Lesser peachtree borer is an important pest in peach and cherry orchards
Problems are almost always associated with widespread incidence of Cytospora canker and, to a much lesser extent, pruning wounds, winter injury, and mechanical damage.
Adults are day-flying moths that resemble wasps. Veins and margins of transparent wings are fringed with steel-blue scales; the body is blue and narrowly fringed with yellow. Males of lesser peachtree borer have yellow scales on the top of the head between the eyes and black scales between the antennae.
The damage to trunk and limbs can be seen by wads of sap dripping from them called “Gumosis”.
This combination differentiates them from peachtree borer males, which have black scales between the eyes and yellow scales between the antennae. Lesser peachtree borer larvae are white with a yellowish brown head and reach 1 inch at maturity.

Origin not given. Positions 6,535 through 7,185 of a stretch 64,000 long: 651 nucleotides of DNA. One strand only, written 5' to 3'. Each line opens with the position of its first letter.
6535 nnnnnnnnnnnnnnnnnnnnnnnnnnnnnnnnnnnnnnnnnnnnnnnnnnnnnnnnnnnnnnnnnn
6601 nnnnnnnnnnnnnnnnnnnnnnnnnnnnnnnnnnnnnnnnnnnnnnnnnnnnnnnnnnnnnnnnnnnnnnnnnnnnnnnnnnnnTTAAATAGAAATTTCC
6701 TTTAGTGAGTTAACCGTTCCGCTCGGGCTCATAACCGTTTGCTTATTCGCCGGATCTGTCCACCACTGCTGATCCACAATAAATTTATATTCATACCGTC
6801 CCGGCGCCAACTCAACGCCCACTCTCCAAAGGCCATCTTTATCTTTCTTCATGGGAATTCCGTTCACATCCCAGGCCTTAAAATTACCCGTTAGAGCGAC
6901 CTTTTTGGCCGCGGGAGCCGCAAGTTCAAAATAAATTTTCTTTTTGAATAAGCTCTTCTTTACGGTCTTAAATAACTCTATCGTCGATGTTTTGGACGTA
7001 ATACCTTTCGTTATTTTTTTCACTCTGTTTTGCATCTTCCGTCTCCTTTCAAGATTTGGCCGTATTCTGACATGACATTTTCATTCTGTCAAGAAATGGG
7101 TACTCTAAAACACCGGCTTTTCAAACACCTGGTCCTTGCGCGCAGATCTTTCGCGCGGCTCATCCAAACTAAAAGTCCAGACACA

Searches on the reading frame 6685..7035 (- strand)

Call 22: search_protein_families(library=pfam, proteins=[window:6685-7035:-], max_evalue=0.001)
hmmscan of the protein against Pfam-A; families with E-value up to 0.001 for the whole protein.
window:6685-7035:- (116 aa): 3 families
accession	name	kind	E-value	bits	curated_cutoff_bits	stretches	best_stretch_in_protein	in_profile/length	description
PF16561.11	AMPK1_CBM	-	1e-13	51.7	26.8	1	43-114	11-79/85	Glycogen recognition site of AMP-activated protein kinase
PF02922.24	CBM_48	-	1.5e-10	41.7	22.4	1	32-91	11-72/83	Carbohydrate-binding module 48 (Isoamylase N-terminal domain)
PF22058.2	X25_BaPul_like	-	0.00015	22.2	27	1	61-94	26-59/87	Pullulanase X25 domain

There are two and possibly a partial third generations each year; the first flight occurs during May and June, and the second during August and September in the east.
The borer overwinters as larvae and reaches full growth during April and May. Larvae eat an exit hole nearly through the bark, spin a cocoon, and pupate in a small cavity. In 3 to 4 weeks, a clearwinged moth emerges, leaving an empty pupal skin projecting from the burrow.
Adults are active for several weeks. The female moth is capable of laying several hundred eggs in cracks, under bark scales, and in cankered areas. Moths are attracted to trees that have been injured or previously infested. Eggs hatch in a week to 10 days, and young worms move to the inner bark and continue to feed.